While in the middle of a geographic area with substantial potential for foreign direct investment, Turkey is relatively isolated. Turkey looks to the left and sees the European Union, characterized by slow growth. Turkey looks to the right and sees rapid development, but development that is characterized by chaos, political struggle, and difficult relations. Mr. Dombey argued that Turkey is a place characterized by tremendous opportunity but also a country that faces adversity in overcoming political and financial strife. Although Turkey is the 17th largest economy in the world, it also has the 5th largest current account deficit. This presents a number of problems as Turkey looks to grow and develop. The challenging political relations with surrounding nations - Saudi Arabia and the UAE in particular - aren't making things easier. Mr. Dombey offered a unique perspective on Turkey. While there is great opportunity here, he made it clear that Turkey still has a long road ahead. Whether Turkey decides to look left to the EU or right to the Middle East for economic growth, there will be tremendous implications for the global economy, current account deficits, and political climate. I truly enjoyed Mr. Dombey's talk and his passion for this part of the world! -Lindsay Chason, Class of 2014
"Insightful Global Leadership: Eye on Turkey"
Professor Mabel Miguel (with Koç EMBA students) Mabel Miguel is a Professor of Leadership and Management at the UNC Kenan-Flagler Business School. She has developed and taught leadership skill courses for such organizations as the U.S. Air Force, U.S. Navy, ExxonMobil, Sony Ericsson, Caterpillar, CEMEX, Eastman Chemical and the U.S. Environmental Protection Agency. A citizen of the world, Dr. Miguel is uniquely qualified to lead UNC Kenan-Flagler students on Global Immersions. Born in Argentina, she has lived in Venezuela, Barbados, France and Turkey. She has taught extensively at universities and organizations around the world and was a visiting professor at Koc University in Istanbul.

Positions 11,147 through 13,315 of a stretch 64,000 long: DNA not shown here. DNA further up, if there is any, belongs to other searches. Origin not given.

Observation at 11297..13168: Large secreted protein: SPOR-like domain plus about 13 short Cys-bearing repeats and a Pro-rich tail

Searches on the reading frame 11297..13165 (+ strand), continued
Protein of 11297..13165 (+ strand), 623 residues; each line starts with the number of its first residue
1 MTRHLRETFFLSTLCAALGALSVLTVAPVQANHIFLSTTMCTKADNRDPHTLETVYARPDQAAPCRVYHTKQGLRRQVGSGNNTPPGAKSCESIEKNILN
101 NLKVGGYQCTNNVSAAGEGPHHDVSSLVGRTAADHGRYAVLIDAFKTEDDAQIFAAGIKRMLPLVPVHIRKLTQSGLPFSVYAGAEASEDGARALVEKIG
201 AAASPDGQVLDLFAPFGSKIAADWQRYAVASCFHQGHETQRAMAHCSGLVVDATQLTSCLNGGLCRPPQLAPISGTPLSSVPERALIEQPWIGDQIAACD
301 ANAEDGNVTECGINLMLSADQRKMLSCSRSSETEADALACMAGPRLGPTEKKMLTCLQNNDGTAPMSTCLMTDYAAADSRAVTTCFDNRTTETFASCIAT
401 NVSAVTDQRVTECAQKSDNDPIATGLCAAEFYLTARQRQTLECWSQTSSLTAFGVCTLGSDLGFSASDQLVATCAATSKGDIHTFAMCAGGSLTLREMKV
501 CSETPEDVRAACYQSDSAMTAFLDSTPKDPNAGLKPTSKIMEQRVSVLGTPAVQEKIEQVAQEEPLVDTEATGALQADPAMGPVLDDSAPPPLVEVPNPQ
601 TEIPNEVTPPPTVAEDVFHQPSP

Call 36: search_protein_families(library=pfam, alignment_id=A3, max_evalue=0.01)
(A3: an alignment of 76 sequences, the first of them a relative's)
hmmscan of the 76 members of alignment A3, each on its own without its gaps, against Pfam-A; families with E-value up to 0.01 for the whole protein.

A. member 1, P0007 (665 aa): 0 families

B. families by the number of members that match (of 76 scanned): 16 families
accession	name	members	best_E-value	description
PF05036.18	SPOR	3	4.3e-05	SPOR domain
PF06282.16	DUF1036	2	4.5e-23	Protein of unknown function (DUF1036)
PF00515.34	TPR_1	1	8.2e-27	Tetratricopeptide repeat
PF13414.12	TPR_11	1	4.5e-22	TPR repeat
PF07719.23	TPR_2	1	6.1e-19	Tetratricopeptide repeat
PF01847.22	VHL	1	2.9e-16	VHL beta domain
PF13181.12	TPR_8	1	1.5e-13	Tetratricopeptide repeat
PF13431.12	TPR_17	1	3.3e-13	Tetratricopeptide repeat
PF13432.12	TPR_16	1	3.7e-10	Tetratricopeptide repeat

The session spent with Professor Mabel Miguel along with a group of EMBA students from Istanbul's KOC University was awesome. It was both engaging and interactive as we collaborated on comparing and contrasting our cultural and political differences and commonalities in the context of business administration. Mabel's in-depth knowledge of Turkey, along with her energy and passion, served as a perfect guide for this session. This entire immersion trip has been a truly remarkable experience as it delivers value on multiple fronts; it connects the online content, students and professors together in-person, while also exposing us to a worldly emerging market like Istanbul, along with world class presenters and infusion of natives, all of which fostered a terrific learning experience. I am so excited I enrolled in the extension program so I can relish this great city and country for one more week! I have already started planning for future global immersions! -Scott Barber, Class of 2013
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Offered four times a year, the MBA@UNC Global Immersions are exciting opportunities for students to convene in some of the world’s most captivating cities to learn new business frameworks, gain on-the-ground perspectives and collaborate with classmates to put what they learn into practice.